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Psychodynamic treatment of eating disorders an attachment-informed approach

Delivers a proven treatment model for clinicians in all orientations

This unique, hands-on clinical guide examines the significant relationship between trauma, dissociation, and eating disorders and delivers a trauma-informed phase model that facilitates effective treatment of individuals with all forms of eating disorders. It describes, step-by-step, a four-phase treatment model encompassing team coordination, case formulation, and a trauma-informed, dissociation- and attachment-sensitive approach to treating eating disorders.

Edited by noted specialists in eating and other behavioral health disorders, Trauma-Informed Approaches to Eating Disorders examines eating disorders from neurological, medical, nutritional, and psychological perspectives. Dedicated chapters address each treatment phase from a variety of orientations, ranging from EMDR and CBT to body-centered and creative therapies. The book also reveals the effectiveness of a multifaceted, phase model approach. Recognizing the potential pitfalls and traps of treatment and recovery, it also includes abundant psychoeducational tools for the client.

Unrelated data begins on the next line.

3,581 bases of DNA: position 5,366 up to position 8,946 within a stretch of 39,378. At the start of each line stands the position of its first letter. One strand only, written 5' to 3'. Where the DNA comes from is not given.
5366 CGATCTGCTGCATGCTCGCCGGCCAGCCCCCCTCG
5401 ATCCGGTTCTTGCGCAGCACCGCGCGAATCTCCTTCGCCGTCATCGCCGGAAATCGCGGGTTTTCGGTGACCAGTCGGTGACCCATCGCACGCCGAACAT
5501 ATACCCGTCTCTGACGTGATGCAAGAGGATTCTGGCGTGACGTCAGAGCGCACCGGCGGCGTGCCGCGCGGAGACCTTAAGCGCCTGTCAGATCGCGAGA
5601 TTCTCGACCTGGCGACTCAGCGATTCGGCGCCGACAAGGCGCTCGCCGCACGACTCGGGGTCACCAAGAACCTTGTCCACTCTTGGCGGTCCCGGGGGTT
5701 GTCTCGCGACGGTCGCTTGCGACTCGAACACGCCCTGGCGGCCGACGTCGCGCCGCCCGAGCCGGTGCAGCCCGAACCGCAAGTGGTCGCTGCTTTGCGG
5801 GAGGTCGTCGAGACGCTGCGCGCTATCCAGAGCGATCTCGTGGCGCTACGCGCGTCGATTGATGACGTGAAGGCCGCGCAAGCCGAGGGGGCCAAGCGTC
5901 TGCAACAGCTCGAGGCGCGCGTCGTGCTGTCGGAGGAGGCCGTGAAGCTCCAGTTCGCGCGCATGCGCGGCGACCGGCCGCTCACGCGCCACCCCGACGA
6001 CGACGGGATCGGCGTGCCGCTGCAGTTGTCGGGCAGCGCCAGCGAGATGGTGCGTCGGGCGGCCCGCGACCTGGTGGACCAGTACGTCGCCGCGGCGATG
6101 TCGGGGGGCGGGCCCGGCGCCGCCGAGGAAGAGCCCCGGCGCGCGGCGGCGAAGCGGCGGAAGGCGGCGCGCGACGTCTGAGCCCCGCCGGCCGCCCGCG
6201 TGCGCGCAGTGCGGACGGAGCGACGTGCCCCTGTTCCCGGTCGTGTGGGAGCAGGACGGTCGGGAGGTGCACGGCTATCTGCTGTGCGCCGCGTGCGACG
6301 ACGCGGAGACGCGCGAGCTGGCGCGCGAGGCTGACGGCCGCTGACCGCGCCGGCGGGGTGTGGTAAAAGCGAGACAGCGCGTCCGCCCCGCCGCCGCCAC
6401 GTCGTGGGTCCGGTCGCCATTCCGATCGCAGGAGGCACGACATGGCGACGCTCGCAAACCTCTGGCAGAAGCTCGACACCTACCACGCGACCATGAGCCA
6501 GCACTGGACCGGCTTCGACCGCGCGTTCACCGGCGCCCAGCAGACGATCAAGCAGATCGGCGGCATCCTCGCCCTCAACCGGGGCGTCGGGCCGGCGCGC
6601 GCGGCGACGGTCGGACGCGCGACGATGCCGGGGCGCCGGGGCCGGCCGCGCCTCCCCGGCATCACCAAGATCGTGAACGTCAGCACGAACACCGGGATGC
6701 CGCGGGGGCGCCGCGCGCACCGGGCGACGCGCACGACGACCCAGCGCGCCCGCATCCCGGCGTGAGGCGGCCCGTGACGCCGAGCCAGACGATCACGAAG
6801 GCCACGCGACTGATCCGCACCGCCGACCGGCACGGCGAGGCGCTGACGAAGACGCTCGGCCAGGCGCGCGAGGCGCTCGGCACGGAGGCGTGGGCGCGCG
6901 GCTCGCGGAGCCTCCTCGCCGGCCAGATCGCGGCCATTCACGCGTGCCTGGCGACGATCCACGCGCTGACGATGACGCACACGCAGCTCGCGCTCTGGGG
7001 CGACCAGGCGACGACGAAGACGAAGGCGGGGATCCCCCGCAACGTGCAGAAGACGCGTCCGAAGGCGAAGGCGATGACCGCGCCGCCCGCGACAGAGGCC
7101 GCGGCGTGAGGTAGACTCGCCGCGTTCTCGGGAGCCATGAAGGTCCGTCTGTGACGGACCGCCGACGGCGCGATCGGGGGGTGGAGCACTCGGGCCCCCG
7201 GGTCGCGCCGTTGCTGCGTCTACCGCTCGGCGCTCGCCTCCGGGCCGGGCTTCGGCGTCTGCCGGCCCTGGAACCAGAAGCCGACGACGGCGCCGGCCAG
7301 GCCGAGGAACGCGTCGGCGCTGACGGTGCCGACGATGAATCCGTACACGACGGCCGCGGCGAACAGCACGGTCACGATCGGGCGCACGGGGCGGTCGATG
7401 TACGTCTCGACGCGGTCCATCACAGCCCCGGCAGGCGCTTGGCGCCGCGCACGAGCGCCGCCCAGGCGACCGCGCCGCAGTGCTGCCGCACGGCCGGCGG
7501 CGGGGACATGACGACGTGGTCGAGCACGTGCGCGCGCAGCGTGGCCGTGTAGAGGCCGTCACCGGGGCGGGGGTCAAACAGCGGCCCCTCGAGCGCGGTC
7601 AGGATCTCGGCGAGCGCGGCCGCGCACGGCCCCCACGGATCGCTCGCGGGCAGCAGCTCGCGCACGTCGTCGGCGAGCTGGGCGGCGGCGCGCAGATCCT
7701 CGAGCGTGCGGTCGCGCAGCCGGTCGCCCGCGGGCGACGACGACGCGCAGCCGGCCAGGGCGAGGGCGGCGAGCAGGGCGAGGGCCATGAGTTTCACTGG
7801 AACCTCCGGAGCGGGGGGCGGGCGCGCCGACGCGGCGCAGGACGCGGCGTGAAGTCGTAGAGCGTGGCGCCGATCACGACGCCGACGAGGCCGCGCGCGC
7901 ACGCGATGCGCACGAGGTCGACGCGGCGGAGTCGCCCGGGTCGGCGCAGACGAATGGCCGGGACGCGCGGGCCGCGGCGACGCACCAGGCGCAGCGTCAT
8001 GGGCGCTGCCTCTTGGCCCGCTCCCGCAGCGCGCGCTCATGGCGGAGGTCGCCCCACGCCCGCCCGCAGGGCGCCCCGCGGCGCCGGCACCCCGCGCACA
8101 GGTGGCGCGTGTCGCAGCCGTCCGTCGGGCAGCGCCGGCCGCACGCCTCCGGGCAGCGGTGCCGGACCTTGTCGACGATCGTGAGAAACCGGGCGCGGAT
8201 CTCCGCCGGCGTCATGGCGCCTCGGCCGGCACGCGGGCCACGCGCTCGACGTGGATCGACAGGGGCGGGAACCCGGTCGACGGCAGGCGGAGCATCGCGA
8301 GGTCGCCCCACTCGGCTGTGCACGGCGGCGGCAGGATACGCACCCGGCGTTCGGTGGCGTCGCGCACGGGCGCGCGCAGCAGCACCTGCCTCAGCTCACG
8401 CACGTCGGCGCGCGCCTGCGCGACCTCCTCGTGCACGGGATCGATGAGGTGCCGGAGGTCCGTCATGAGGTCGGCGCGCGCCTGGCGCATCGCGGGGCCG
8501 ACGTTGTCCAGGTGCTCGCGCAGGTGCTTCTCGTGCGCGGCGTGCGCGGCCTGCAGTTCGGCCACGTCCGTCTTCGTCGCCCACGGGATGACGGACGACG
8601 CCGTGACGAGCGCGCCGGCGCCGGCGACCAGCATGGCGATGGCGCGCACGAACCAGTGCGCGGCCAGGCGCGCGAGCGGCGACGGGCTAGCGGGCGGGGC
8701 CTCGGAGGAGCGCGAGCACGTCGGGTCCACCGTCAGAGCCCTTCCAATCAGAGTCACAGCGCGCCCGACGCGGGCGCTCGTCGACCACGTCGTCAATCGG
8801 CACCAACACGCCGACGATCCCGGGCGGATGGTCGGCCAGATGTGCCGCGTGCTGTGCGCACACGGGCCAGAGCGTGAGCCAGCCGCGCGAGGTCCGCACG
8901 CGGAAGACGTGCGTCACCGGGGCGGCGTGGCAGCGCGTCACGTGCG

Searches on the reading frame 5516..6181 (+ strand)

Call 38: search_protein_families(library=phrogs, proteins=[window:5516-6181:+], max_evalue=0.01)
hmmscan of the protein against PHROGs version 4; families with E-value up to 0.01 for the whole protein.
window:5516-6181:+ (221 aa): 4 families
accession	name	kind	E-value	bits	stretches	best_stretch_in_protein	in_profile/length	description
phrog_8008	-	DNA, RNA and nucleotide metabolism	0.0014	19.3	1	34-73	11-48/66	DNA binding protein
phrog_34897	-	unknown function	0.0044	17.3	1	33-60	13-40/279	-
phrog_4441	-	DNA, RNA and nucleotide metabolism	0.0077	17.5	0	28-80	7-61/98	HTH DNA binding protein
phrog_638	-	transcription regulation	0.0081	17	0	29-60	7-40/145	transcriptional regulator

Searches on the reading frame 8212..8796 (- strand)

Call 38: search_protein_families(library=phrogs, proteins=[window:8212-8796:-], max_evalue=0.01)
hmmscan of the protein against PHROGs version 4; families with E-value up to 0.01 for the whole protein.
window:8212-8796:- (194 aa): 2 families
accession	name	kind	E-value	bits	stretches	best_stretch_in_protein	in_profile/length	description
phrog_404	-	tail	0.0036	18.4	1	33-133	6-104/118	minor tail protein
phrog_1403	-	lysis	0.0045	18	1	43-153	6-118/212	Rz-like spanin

• Examines eating disorders from neurological, medical, nutritional, and psychological perspectives
  • Highlights the relationship between trauma, dissociation, and eating disorders
  • Maps out a proven, trauma-informed, four-phase model for approaching trauma treatment in general and eating disorders specifically
  • Elucidates the approach from the perspectives of EMDR therapy, ego state therapy, somatosensory therapy, trauma-focused CBT, and many others
  • Provides abundant psychoeducational tools for the client to deal with triggers and setbacks
  • Offers the knowledge and expertise of over 20 international researchers, medical professionals, and clinicians

Dance and movement therapist and psychologist Ann Krantz believes that “the symptoms of eating disorders (EDs) serve to disconnect affect from the body, particularly as sexuality, trauma, and cultural influences contribute to conflicts in the woman’s [individual’s] developmental struggle toward self-identity”. Individuals suffering from both trauma and EDs have difficulty making their “house” a “home”. They often run away from “home” in an attempt to feel safer, centering their lives on using emotionally driven behaviors as a way of attempting to alleviate the often horrific anxiety they might otherwise experience. Dance and movement therapists weave together nonverbal dialogues that transform everyday movements into expressive communication. The cognitive markers can be used by therapists and patients alike to decode, track, and understand the experiences that fit into the bigger picture of their lives.